理上网来·理论新境界

It will be remembered that Breslau, whose inhabitants were mainly Protestant, and which was one of the so-called free cities of Germany, was surrendered to Frederick under peculiar conditions. It was to remain, in its internal government, in all respects exactly as it had been, with the simple exception that it was to recognize the sovereignty of Prussia instead of that of Austria. Its strict neutrality was to be respected. It was to be protected by its own garrison. No Prussian soldier could enter with any weapons but side-arms. The king himself, in entering the city, could be accompanied only by thirty guards.

Scarcely had the conflict upon the extreme left commenced ere it was evident that by the military sagacity of Frederick the442 doom of the Austrian army was sealed. With thirty thousand men he had attacked ninety thousand on the open field, and was utterly overwhelming them. An Austrian officer, Prince De Ligne, describing the battle, writes:

Kaunitz, the Austrian prime minister, was by no means prepared for this decisive action. In less than a week Frederick had one hundred thousand soldiers on the frontiers. Austria had not ten thousand there to meet them. Kaunitz, quite alarmed, assumed a supplicatory tone, and called for negotiation. The marshal glanced his eye over the document, and retired, overwhelmed with confusion. Thus ended the alliance between Prussia and France. Each party, writes Frederick, wished to be more cunning than the other.69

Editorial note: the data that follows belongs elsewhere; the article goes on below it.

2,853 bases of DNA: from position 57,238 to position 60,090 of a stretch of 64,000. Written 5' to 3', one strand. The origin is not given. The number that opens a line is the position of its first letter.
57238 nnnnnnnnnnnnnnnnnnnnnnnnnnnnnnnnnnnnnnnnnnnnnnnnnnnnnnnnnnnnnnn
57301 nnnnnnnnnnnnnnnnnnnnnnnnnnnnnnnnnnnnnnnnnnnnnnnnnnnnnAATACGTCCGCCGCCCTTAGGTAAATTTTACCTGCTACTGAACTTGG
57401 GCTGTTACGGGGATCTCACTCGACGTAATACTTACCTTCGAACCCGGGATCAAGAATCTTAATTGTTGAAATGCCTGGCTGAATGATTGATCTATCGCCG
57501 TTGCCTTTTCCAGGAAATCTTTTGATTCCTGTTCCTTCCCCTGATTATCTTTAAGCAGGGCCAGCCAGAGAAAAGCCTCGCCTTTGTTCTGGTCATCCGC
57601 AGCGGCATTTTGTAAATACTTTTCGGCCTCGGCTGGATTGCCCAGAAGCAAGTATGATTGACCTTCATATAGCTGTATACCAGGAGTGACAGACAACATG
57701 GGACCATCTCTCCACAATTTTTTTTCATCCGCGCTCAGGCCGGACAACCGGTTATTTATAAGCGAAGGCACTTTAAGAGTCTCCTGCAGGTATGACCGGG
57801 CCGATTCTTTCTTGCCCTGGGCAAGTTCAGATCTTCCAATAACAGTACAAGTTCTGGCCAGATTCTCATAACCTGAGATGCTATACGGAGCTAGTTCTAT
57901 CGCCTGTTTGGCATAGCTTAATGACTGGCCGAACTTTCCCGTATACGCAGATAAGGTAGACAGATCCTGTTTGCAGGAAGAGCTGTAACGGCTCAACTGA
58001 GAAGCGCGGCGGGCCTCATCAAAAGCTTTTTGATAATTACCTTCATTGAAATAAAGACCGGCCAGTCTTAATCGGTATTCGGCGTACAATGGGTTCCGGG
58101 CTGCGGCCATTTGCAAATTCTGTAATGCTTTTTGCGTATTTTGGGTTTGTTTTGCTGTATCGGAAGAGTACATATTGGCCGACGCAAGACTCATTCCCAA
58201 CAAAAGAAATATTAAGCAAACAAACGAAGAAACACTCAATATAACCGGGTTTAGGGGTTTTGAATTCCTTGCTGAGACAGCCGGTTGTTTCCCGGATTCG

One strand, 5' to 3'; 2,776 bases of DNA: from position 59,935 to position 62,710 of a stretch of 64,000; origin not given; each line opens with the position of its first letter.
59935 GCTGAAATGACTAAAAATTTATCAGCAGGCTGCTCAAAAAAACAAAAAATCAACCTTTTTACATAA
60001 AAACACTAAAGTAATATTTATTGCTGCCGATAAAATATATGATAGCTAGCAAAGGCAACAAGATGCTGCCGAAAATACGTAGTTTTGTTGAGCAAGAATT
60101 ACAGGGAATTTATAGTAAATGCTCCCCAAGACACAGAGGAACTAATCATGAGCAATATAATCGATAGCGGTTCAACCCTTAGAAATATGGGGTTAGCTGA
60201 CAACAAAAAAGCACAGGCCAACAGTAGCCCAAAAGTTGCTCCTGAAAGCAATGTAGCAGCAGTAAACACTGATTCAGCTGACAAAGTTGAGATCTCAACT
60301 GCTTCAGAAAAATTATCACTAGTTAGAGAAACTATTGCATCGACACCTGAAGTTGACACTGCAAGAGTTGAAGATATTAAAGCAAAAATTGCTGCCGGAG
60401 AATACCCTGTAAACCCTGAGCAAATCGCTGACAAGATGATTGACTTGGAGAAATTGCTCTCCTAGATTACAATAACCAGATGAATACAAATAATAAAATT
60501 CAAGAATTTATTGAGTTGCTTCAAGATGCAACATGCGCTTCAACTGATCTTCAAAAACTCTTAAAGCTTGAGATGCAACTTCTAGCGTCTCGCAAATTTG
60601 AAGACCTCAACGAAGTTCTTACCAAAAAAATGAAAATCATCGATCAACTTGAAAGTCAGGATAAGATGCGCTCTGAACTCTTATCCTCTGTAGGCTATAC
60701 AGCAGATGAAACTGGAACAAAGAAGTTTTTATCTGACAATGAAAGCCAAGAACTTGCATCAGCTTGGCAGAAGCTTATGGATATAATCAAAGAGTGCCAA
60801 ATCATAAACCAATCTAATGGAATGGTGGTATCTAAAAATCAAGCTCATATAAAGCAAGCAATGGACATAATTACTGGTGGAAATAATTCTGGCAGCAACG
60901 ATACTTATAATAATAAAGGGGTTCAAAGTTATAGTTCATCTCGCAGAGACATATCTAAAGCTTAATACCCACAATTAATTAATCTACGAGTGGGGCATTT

BATTLE OF KUNERSDORF, AUGUST 12, 1759.

Partez, ma s?ur, partez; La Sude vous attend, la Sude vous dsire.

Frederick was very fond of dogs. This was one of his earliest passions, and it continued until the end of his life. He almost invariably had five or six Italian greyhounds about him, leaping upon the chairs, and sleeping upon the sofas in his room. Dr. Zimmermann describes them as placed on blue satin chairs and couches near the kings arm-chair, and says that when Frederick, during his last illness, used to sit on his terrace at Sans Souci in order to enjoy the sun, a chair was always placed by his side, which was occupied by one of his dogs. He fed them himself, took the greatest possible care of them when they were sick, and when they died buried them in the gardens of Sans Souci. The568 traveler may still see their tombsflat stones with the names of the dogs beneath engraved upon themat each end of the terrace of Sans Souci, in front of the palace.